Mix all this up until the spoon becomes ineffective and then turn out onto a well floured surface.

Knead the dough for about 30 minutes.  Your are looking for the dough to be lightly tacky, but not sticky.  I ended up adding another 1/2 to 3/4 cup All Purpose flour during this kneading process…

Once you get the dough where you want it.  Toss it into a bowl, cover, and rise for 1.5 to 2 hours.

Then take your big ball of dough and separate it into two pieces forming each piece into a tight boule.  Put those back into the bowl, cover it again and let them rest for about 20 minutes.

Next, I did a final shaping making nice and tight, but also trying not to press out all of the air bubbles that were in the dough.

Place these onto a floured cloth, somewhat covered with the extra cloth.  Let it rise for another 1-2 hours.

About an hour before you expect to be ready to bake the bread, you’ll want to get your oven heating up.  Get your baking stone and a pan for a steam bath in place in your oven and preheat to 500 F.

Now your bread is ready.  Prep a peel or, as is my case, a wooden cutting board with a dusting of semolina flour.  Gently move the loaves to the “peel.”  Score the tops any which way you like, but aim for having your knife at a 45 degree angle.  Turn the heat on the oven down to 450 F.  Have a cup of hot water (from the tap is fine) standing by.

Open the oven slid on in your soon-to-be bread and pour the water into the hot pan.  Set your timer for 25 minutes and listen to the oven roar.

Cool on a wire rack.

Final thoughts:

The crumb was still a bit more dense than I want it to be.  The crust was a nice color, however, I didn’t get the spring I was hoping for, since “skin” looked as if it had sagged during baking.  See:

It could be that I didn’t shape the final loaf tight enough…  I probably could have baked it another 5 minutes and maybe next, time I’ll keep the oven 25 degrees hotter.  Another tsp of salt wouldn’t hurt either.

On the plus side, it wasn’t dry or crumbly.  It had a very nice flavor and texture, maybe a little bit more chewiness would be nice, but I won’t fault that.  At least not at this point.  Possibly adding 1oo – 200 g Bread Flour would help add a tough of chew.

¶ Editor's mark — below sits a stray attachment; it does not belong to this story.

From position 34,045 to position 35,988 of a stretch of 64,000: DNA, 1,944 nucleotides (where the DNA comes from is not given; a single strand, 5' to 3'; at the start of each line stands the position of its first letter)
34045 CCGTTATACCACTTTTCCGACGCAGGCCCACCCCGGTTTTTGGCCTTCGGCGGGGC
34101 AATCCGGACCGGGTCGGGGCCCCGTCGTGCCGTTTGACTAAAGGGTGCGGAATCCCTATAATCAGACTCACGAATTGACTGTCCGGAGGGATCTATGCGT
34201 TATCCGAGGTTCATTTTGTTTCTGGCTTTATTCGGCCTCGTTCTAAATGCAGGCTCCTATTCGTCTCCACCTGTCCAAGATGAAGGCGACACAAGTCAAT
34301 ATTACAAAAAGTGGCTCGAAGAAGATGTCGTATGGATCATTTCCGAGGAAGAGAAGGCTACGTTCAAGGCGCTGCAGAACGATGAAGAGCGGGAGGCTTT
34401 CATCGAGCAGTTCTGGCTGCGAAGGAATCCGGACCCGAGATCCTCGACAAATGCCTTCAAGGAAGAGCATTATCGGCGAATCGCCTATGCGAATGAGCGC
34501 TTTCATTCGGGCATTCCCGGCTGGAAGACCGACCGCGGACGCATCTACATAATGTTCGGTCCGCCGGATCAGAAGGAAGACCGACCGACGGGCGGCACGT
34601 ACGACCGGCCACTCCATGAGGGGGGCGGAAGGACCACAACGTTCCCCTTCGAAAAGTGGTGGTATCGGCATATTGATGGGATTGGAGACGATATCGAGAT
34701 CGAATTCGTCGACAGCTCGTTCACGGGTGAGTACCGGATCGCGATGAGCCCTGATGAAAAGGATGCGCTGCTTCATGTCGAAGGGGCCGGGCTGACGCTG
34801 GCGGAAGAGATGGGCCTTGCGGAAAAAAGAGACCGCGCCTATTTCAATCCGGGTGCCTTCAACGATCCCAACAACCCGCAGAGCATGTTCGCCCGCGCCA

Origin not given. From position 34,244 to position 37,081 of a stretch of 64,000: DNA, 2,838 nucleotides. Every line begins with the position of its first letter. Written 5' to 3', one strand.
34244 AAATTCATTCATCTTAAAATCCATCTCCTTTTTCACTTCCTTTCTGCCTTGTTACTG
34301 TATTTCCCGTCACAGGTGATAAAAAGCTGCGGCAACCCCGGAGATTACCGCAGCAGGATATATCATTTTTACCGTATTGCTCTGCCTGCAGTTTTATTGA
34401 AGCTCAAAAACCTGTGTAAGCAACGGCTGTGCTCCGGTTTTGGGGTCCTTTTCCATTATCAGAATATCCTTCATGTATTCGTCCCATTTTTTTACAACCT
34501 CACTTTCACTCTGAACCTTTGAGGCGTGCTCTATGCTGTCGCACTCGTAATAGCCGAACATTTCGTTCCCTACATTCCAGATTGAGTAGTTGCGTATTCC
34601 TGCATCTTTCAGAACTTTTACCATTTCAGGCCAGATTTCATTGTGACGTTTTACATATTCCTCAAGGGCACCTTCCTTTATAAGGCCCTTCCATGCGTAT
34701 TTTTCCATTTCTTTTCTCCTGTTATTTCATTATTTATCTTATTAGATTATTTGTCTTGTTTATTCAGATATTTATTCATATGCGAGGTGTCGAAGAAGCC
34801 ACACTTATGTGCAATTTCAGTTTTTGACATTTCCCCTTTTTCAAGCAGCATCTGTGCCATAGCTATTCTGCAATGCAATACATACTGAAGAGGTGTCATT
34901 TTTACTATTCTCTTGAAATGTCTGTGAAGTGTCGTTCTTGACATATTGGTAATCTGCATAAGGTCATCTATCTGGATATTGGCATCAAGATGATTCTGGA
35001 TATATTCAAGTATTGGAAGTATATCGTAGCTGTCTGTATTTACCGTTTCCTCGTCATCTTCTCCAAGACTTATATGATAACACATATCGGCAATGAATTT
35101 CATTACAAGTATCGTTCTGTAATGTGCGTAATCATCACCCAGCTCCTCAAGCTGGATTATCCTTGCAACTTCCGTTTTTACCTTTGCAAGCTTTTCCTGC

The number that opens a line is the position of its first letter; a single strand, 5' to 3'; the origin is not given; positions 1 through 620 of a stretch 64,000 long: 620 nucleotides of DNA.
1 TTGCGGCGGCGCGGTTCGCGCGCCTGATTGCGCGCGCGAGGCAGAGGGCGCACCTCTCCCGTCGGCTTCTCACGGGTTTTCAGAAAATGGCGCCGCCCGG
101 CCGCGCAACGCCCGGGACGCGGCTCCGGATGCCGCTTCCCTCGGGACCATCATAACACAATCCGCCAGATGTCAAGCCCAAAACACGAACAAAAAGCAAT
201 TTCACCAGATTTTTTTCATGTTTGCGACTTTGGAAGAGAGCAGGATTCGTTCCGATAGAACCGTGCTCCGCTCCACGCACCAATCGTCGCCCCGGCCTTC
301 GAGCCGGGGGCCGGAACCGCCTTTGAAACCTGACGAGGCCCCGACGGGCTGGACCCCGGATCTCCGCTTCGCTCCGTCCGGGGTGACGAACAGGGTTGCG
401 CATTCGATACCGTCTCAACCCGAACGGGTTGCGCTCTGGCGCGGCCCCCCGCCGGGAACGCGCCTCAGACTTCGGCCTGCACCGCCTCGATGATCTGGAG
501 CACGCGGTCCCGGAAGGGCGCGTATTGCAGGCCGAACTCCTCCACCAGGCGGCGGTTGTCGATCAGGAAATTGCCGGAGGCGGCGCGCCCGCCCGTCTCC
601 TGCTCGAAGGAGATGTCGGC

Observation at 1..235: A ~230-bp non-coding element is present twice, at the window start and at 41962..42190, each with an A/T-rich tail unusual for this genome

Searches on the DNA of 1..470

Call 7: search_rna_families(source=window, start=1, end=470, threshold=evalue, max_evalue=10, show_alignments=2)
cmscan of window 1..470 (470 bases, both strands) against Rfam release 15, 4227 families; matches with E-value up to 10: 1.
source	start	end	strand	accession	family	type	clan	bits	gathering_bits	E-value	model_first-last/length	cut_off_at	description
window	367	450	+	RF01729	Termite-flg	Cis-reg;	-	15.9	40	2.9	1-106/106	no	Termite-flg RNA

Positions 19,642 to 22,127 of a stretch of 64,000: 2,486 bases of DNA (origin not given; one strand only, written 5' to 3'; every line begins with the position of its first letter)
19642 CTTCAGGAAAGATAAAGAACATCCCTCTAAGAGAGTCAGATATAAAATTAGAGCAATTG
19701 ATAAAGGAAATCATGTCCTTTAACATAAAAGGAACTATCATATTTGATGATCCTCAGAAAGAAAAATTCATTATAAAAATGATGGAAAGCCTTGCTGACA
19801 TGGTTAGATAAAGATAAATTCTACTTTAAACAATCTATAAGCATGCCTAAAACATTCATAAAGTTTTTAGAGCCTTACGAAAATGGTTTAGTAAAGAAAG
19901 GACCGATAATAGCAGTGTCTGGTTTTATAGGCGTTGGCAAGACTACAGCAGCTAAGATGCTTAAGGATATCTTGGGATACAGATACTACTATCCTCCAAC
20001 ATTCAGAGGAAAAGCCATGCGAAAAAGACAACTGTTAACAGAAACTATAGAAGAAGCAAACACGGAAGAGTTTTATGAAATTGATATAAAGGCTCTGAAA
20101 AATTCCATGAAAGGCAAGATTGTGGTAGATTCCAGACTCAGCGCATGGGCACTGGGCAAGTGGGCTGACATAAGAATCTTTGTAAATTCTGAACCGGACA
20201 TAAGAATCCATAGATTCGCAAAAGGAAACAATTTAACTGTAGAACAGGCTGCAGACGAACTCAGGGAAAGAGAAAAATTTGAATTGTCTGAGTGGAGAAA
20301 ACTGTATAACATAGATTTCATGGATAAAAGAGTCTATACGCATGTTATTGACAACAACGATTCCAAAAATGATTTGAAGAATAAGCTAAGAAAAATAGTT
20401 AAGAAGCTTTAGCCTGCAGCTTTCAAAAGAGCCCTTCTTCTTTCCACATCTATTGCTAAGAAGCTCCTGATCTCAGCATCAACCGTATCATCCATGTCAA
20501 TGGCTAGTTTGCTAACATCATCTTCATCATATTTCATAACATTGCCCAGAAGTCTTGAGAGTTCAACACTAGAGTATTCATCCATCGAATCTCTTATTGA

Almost There aka Bread # 3

This one turned out pretty good.  I still want to work on getting an airier interior, but this is the best looking bread I have achieved so far.

Bread #3


1 1/2 Cups (213 g) Bread Flour

1/2 Cup (68 g) Whole Wheat Flour

1 1/2 Cups Water, Room Temperature

1 Cup Yeast Starter


1 3/4 Cups (217 g) All Purpose Flour

1/2 Cup (71 g) Bread Flour

2 1/2 tsp (14 g) Kosher Salt

So the night before baking, I mixed up the sponge by combining the flours in a bowl and then adding in the starter and water.  I gave it all a good stir, cover with plastic wrap and let it sit in a moderately cool room (50-60 F).

8 – 12 hours later and there were bubbles!

Now, add in the rest of the ingredients and stir them around.

Turn the dough out onto a floured surface and knead it for about 20 minutes. Until it has a nice soft, smoothness.  Shape the dough into a ball and put it in a bowl, covered with plastic wrap, to rise for about 2 hours.

Now that that rise is over, lightly reshape the dough.  I diverge from my typical MO, pressing down the dough and only gently reshaping it into a baton.  A friend of mine who makes some really nice bread, told me that he has been getting better results with the oven spring and a more airy texture by just punching down the dough and popping it in the oven.  So I’m giving it a go, granted I’m still handling the dough a bit more than I think he did.  The dough is not quite as firm as I’m used too.  I’m fighting the urge to not just throw some more flour on it and start kneading again.  With a wetter dough, the rise seems more outward rather than upward.  (I find this to be true of myself as I age and drink more beer…)  This is why I’m reshaping it a little; I’m trying to encourage a little upward mobility.  I’ve read that a wetter dough can make for a more complex crumb, granted a dough that is too wet will not rise.  Since, I’m baking at altitude, a little extra moisture helps overcome the dry climate.  Anyway, here it is on my makeshift peel: